Athens Drive senior Grace Hunter applies lessons learned from growing up in a big family to the basketball court.
Whether it was a second helping of food or respect on the basketball court, she had to go up against her 12 siblings: Ebony, Xavier, Zacharry, Joshua, Francena, Faith, Caleb, Hope, Charity, Joy, Silas and Paul. Grace, the youngest girl, is older than only Silas and Paul.
The school’s all-time leading scorer plays with reckless abandon and is the engine leading the Jaguars to Friday’s regional semifinal game against Southeast Raleigh at 4 p.m. in Fayetteville’s Crown Coliseum. She’s averaging 38.7 points per game through three rounds with point totals of 29, 43 and 44.
“I guess it’s her year,” her mother Franceston said.
Never miss a local story.
Grace’s style of play and approach was molded in the backyard of the Hunters’ Raleigh home.
Basketball with the Hunters
Basketball is the Hunter family’s pastime. Toughness was learned in pickup games.
Franceston and family patriarch Harry Hunter, who played basketball in high school but baseball in college, enjoyed playing with the kids. But that doesn’t mean they went easy on them.
“They kind of learned in the backyard with us beating them up when they were little,” Franceston said. “We’d just kind of beat them up when they were little, and all of sudden they started beating us. And then the older ones beat up on the next group and it just kept going on down.”
The Hunters, who run Stand in the Gate, a small ministry, homeschooled many of their kids. They didn’t realize just how good those backyard games were until eldest son Xavier earned a walk-on spot at Louisburg Junior College despite not having played organized basketball.
So some of the children, like Grace, began going to school for their high school years.
Xavier, 33; Zacharry, 31; Joshua, 29; Faith, 26; Hope, 23; Charity, 21; and Joy, 20, have all gone on to play at least one season of college basketball.
Grace, a Charlotte recruit, will be added to that list next year.
“Everyone in my family played more than one sport, but basketball took everyone the furthest,” Grace said.“It means a lot to me because it’s going to get me to college and things I need to do in life.”
Big family support
Grace gets her competitive edge from her father.
From her mother, Grace gets her perspective.
“I keep her deflated,” Franceston said. “‘Stay humble,’ I tell her.”
And she gets whoops and cheers from the formidable Hunter cheering section that attends her games.
“You can hear them louder than everybody. They’re so loud,” Grace said. “But it means a lot. I love the support. It lets me know that they’re there for me no matter what.”
On Tuesday night at Riverside, Grace’s brothers and sisters jumped out of their seats with every one of Grace’s many baskets during a 44-point performance. They cheered even louder when another Jag scored.
“I scream the whole game. I out-cheer the cheerleaders,” Franceston said. “We cheer for all the (Athens Drive) girls.”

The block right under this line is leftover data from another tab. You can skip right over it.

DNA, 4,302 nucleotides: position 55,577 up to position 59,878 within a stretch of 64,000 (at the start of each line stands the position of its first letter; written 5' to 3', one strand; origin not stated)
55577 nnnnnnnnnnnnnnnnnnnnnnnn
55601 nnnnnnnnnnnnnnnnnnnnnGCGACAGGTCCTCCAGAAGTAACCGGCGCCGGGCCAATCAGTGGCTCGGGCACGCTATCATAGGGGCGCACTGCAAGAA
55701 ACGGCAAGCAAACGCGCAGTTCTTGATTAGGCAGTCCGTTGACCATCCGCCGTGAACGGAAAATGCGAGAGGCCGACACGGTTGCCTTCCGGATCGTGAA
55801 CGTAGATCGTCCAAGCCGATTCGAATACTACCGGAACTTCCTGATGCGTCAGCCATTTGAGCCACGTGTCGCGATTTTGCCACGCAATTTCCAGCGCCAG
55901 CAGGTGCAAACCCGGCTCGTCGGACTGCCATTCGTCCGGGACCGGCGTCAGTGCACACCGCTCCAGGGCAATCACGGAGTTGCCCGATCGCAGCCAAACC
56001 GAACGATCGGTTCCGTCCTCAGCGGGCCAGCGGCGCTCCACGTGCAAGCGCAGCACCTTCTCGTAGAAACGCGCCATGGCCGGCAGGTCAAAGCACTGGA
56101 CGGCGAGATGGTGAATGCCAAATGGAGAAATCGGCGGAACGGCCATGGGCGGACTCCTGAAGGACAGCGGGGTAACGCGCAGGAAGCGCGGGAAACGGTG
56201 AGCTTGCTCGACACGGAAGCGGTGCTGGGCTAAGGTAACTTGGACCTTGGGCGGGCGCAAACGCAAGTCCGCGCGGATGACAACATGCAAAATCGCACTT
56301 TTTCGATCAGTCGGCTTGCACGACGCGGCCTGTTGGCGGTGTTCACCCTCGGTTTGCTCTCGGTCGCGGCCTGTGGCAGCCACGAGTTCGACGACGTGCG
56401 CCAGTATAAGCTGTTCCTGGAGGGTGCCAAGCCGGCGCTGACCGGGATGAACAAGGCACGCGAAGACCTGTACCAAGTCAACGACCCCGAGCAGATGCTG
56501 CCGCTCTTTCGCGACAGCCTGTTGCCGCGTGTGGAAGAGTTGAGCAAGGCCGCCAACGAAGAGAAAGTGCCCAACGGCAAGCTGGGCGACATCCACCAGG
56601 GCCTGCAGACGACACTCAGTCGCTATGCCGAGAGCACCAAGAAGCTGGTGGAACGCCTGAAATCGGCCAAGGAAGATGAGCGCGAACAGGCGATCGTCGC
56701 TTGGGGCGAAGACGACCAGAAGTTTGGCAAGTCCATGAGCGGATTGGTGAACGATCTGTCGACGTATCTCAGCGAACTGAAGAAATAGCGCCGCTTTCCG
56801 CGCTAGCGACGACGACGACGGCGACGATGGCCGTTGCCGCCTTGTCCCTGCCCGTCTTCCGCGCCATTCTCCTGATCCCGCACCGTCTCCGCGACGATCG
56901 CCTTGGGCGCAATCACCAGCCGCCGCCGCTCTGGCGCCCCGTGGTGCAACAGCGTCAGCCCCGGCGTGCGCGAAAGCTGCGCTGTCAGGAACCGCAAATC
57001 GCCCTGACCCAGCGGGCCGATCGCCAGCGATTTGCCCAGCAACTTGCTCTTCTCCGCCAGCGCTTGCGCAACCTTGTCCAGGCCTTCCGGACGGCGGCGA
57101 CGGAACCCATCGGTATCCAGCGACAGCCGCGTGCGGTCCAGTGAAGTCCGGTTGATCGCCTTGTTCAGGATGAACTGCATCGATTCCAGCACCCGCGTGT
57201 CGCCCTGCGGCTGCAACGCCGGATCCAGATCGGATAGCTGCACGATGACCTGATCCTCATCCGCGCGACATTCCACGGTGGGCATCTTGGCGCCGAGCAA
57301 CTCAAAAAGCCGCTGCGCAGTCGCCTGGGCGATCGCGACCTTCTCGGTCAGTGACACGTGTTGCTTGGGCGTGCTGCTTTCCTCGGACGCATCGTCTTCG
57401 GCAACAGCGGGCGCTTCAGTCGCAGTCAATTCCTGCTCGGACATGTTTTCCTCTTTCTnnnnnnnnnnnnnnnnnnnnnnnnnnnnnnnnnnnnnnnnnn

The hardest thing to fight for in the big family, Grace said, was respect on the basketball court.
She challenged her siblings over and over, telling them “You can’t beat me,” even if that wasn’t the case.
“She was such a character,” Franceston said. “They’d beat her one-on-one all the time. She was just determined she was going to beat everybody.”
Franceston saw potential. And by age 11, Grace couldn’t be passed over in pickup games anymore.
“She couldn’t beat her sisters, she couldn’t beat her brothers, but I could see it,” Franceston said.
“No one really respects the youngest girl in basketball, but I had to fight like crazy just to let them know, ‘I’m not going to go down easy when I play you guys.’ My goal was to be better than them,” Grace said. “When I step on the court, I just want to dominate the other team.”
Grace still looks to dominate opponents. That’s worked for most of this year.
Athens Drive (22-5) won the Southwest Wake Athletic Conference title this season and is making its first regional appearance since 2010.
More than being remembered for her points, Grace wants to be known for how she got them – by never quitting.
In some ways, she still performs like she’s in the backyard playing against her older siblings, refusing to go down or accept defeat.
“The biggest thing with Grace is she has this drive and determination like nobody else I’ve every coached,” Athens Drive coach Dayna Jordan said. “She just goes after everything all the time. She’ll tip a ball, she’ll rebound it six or seven times, with four girls hanging on her, and won’t stop until it goes in the rim.
“A lot of that has to do with being raised with 12 other siblings. Just scrapping for every last little bit to stand out above the rest of them.”
The Hunter children
The girls: Ebony, 35; Francena, 28; Faith, 26; Hope, 23; Charity, 21; Joy, 20; Grace, 18
The boys: Xavier, 33; Zacharry, 31; Joshua, 29; Caleb, 24; Silas, 16; Paul, 14
There are also eight grandkids.